Phyllis Boshey on setting nets
These oral history interviews, conducted by Marvin Lamppa, Gerald Pete, and Tracey Dagen, were commissioned by the Bois Forte Heritage Center. Those interviewed discuss various aspects of the history of and life on the Bois Forte Reservation in northeastern Minnesota. Additional copies of the transcripts are housed at the Bois Forte Heritage Center, Tower, MN, and the Iron Range Research Center, Chisholm, MN.
And then the fishing...I remember resenting fishing. Used to go set our net in Nett Lake. We'd do two of them, and we set net to eat. To eat the fish. So everybody would be playing up at the ball field, we lived close to the ball field, and Grandma would say, "Well, let's fix those nets, and get a couple of nets out tonight." And we'd always set them before the sun went down. And you had to tie a rock and then a float on one side. So anyway, I learned to do that real, real quick. And uh, I used to...Grandpa all the time and then pretty soon he would...he said as long as I knew how to fix the net I should, I should start learning how to set it. So that's what I, him and I did and I'd sometimes resent going out there when I could be playing ball. And he said, "Well," he said "You know, this is going to help you. You know when you get married you're gonna know how to...You won't starve. You'll always be able to catch fish. You'll always be able to eat fresh fish." I'd tell him "Well, when I get married, I'm not going to set no nets. I'm gonna buy my fish from the store." And then Uncle Ben and I were out setting nets that one time and I was telling him that. I said "I always kind of feel guilty about setting net" I said, "Cause when I said to my Grandpa," I said "I told him that...I'd buy my own fish."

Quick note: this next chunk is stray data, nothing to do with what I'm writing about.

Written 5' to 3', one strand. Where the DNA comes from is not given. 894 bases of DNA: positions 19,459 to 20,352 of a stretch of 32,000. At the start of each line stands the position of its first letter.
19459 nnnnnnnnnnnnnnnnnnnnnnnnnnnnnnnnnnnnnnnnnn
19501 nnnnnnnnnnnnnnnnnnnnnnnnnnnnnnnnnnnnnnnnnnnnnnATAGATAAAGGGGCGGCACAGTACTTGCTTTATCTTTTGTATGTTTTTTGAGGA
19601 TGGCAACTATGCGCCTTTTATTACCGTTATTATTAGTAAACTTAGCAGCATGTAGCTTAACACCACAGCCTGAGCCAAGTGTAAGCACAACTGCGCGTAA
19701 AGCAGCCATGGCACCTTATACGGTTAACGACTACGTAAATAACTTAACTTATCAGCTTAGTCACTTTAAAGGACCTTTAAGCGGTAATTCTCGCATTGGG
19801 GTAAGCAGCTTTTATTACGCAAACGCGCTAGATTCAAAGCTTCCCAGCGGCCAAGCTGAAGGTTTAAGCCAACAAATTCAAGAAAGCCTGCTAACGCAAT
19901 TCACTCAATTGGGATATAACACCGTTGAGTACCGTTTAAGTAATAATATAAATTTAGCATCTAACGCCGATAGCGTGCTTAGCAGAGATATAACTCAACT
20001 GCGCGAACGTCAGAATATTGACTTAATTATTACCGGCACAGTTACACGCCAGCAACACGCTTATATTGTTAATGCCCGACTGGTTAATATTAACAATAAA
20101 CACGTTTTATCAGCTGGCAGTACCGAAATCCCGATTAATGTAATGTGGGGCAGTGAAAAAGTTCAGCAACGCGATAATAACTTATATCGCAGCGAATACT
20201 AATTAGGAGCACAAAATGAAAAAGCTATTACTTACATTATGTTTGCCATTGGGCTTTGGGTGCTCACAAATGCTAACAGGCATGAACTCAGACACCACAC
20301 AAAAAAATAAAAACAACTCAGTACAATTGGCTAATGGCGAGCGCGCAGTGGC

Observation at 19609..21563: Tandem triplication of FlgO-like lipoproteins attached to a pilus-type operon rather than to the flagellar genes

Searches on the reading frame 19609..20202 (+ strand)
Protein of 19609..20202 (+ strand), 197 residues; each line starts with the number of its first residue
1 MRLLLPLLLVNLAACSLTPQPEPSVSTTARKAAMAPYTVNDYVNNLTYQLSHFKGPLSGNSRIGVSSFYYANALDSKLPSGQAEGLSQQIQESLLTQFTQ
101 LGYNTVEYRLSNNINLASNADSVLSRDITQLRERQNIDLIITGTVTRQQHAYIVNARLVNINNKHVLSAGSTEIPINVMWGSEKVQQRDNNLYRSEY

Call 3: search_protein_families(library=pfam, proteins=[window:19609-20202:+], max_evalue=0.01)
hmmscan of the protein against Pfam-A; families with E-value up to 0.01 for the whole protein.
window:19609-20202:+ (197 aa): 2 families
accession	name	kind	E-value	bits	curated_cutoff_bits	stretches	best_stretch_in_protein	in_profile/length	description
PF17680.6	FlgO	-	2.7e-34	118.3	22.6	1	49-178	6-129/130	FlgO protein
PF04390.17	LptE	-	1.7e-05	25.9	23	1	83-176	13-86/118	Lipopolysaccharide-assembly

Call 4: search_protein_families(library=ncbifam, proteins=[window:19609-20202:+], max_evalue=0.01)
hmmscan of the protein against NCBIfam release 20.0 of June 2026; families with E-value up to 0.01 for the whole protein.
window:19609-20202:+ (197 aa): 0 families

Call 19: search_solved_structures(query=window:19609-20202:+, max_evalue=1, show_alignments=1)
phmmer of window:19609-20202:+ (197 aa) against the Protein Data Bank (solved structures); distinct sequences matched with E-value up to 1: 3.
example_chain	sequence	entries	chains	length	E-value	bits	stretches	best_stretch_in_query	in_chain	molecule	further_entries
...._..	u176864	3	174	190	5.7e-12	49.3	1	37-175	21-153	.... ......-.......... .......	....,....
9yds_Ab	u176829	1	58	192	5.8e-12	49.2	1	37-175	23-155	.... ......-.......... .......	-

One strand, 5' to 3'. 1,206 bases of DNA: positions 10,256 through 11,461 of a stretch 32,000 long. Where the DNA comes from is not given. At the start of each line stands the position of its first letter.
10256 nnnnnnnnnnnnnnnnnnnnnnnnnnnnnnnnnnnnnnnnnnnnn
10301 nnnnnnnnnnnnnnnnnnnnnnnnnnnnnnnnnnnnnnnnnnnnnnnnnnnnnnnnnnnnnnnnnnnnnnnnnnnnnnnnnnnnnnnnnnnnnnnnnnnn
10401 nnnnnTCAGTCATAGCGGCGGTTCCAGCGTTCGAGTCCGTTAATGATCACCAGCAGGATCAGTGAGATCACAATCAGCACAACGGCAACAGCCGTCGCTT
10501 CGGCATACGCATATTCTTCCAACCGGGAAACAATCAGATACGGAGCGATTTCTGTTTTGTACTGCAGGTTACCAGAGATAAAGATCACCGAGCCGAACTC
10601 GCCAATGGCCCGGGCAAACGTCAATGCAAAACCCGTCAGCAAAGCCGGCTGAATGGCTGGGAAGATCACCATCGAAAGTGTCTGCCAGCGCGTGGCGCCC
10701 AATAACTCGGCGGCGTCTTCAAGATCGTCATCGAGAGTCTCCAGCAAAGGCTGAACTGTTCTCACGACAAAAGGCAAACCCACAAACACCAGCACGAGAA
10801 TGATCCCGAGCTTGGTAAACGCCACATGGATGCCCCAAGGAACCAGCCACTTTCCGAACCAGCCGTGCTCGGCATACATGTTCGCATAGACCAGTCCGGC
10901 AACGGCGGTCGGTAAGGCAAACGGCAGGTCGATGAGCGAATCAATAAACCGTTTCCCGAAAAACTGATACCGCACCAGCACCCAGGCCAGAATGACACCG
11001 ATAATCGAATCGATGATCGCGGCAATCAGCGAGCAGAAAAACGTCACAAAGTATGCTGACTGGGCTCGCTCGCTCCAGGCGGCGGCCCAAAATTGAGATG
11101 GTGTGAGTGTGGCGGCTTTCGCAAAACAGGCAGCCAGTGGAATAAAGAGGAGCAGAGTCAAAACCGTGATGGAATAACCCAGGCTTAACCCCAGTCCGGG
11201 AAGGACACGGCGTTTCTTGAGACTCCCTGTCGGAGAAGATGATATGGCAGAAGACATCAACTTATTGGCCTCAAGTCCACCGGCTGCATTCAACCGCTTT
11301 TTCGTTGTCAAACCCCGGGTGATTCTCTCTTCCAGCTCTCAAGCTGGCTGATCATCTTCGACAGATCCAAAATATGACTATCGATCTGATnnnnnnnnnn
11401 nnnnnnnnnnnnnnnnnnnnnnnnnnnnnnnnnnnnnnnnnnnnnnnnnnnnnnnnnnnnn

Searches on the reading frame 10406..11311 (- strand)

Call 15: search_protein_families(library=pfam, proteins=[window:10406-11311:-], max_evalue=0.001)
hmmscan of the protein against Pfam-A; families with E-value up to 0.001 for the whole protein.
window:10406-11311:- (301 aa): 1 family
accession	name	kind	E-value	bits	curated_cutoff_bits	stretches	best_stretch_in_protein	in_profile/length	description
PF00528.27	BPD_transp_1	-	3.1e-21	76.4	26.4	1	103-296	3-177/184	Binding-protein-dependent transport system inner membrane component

Phyllis Strong Boshey, Oral History Interviews of the Vermilion Lake Bois Forte Oral History Project. Minnesota Historical Society, 1996-1997, written transcript 13.